If You Had a Kid

If your child was a bedwetter, would you automatically get them diapers

  • Yes

    Votes: 74 47.4%
  • No

    Votes: 18 11.5%
  • If they asked

    Votes: 44 28.2%
  • Other

    Votes: 20 12.8%

  • Total voters
    156
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FullMetal

Guest
Alright, so I was just wondering. If you had a kid who wet the bed, would you diaper him? Not really like, powder and baby oil, but give them GoodNites/Pull-Ups or something. I thought about this in the thread that Raccoon made.

I am not sure if I would, as I said before. If the kid specifically asks for them, of course I would give them to him. But if not, I am just not sure. I don't know what it will do for his self esteem and all of that. I mean, GoodNites always has those commercials where the kids say that it helps them but if my kid was like "I don't want to wear them" I would never make him even if I had to wash his bedding every night.

What do to you think?

FullMetal
 

PrinceMatthew

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Adult Baby, Diaper Lover
I could write a message quite long about this.
But to keep it short;
I would, except he/she could make his/her choice.
and I wouldn't be part of it. If he/she did want to I would just be sure he/she didn't run out until he/she didn't wet the bed.
 

Trevor

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This is one of those things where there are too many variables to say for sure (personality, age, frequency, etc.) However, my default position would be that this is just another thing in life that needs to be dealt with. If you're bleeding, you get a bandage. If you have a different kind of frequent leak, you deal with that. I'm not fussed about the cleanup as much as I'd want to teach my child how to deal with problems. In this case, the age-appropriate diaper (although I sure wouldn't call it that) is the reasonable way to deal with the theoretically frequent and persistent problem.

I don't want a kid in diapers, but if he or she needed them, that would be my parental nudge. If there was resistance, it might take some days of gentle persuasion, and I wouldn't mind waiting. My job would be to make the child see this the right way and to be very glad when the wetting period passed. If it wasn't an ongoing problem, I'd just be of the opinion that "accidents happen", clean things up and move on.

Edit: mattress protection would be non-negotiable as far as I'm concerned. It wouldn't have to be a whole rubber/vinyl sheet; they make discreet pads that could go beneath the mattress pad. I think I'd have one of those for the kid before wetting ever came up. Easy to do laundry, but a mattress is pricey! If it was somehow an issue, I'd get one for every bed in the house.
 
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Grutzvalt

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Like Trevor said, it depends on age, frequency, and other variables. The urine would ruin the mattress, but it would be up to the child if they wanted mattress protection, but diapers would definitely be a must.
 

Jeremiah

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Diaper Lover
No one answer is correct.

This is one of those things where there are too many variables to say for sure (personality, age, frequency, etc.) However, my default position would be that this is just another thing in life that needs to be dealt with.
:whs0be:


There are multiple methods to deal with enuresis. The tendency of us to focus on the most drastic option (diapers) is not an appropriate response. Behavior modification, BW alarms, fluid restrictions before bed, and mattress protection should be a parent's first choice unless frequency dictate otherwise. Diapers may be mentioned in a neutral manner at the beginning of discussions on ways to handle it, but should not be the primary focus. Get the child involved in deciding how to handle the issue. This ensures that the solution will be most pleasant to the child. The primary goal is to care for the physical and emotional needs of the child, not get them back into diapers.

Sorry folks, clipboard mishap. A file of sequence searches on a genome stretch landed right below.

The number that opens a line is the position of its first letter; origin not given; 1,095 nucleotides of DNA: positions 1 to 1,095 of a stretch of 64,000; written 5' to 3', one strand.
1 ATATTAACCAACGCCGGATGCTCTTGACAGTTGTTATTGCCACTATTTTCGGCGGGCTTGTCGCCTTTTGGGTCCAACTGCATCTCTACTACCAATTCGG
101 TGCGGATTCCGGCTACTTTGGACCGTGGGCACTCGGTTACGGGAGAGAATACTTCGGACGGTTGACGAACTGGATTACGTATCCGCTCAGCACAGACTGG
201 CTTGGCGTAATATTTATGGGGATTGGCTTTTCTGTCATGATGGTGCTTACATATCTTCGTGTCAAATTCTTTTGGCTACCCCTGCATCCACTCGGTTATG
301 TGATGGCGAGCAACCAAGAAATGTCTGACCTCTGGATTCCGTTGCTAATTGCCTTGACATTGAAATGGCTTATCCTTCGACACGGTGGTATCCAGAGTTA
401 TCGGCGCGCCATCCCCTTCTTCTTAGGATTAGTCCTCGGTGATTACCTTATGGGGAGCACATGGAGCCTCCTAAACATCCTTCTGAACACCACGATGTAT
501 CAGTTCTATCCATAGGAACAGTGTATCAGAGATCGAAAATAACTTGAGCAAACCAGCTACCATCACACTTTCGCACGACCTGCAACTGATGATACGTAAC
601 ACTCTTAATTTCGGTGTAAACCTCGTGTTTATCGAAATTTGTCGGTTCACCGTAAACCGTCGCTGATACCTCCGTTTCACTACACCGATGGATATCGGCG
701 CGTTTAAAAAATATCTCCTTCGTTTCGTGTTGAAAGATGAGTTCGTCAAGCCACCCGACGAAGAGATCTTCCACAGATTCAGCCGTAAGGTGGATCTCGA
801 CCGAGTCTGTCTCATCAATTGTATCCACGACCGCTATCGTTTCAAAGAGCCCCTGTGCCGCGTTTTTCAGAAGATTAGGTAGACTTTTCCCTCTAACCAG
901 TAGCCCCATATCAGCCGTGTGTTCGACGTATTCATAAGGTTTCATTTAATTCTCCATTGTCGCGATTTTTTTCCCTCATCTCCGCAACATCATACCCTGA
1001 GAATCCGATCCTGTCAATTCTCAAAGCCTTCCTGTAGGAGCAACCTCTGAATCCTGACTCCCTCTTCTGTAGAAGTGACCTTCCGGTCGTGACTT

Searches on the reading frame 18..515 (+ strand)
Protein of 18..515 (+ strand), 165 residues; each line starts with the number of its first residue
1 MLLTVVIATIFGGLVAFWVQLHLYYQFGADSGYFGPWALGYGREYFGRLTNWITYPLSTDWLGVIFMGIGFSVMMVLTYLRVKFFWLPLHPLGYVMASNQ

Takashi

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I would not at first but if the bedwetting was constant and showed no signs of stoping then I would suggest Gootnites/Pull-ups/Underjams to my kid and explain why I think it would be a good idea and then if they say they want to try then I let them try. It's possible that I might force him for one night and just say "just try this for one night and if it doesn't work you don't have to were them again." Yes that's forcing it alittle bit but sometimes you have to be forced to do something to relise the benifets.
 

avery

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those bedwetting alarms are supposed to be successful in most cases. if they didn't work i would think most kids over the age of 6 or 7 would prefer to change their bedding regularly rather than wear diapers, and the problem would probably stop sooner if they had to get up and deal with a wet bed as soon as it happened.

i probably wouldn't suggest goodnites, but if the kid expressed an interest in trying them i'd allow them to make that decision for themselves. wearing protection would allow the kid to get a decent night's sleep without worrying about the bedwetting problem, which sounds like a good thing in some ways but isn't such a good thing if you both really want the bedwetting to stop as soon as possible.
 
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secretdl26

Guest
As has been said before, I would focus on finding solutions that would work for the long run (such as alarms, limiting fluids, etc.) but I think that providing a way for a child to be able to sleep through the night without having to worry about the mess and stress that comes with wet sheets in the morning would make me want to provide something like Goodnites/Pull-Ups.

Not that I would force my child to wear Goodnites, but if they had the desire too and expressed their need to wear them. It wouldn't be about the easy way out, but the best solution for the situation.
 

Ranger

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If I had a kid and they asked for diapers, I would of course get them some. Of course, if this became a constant issue, I'd take them to the doctor.
 

Fire2box

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It depends on a case by case basis really. Like do they wet a lot or a little? Are they capable of washing their clothes etc.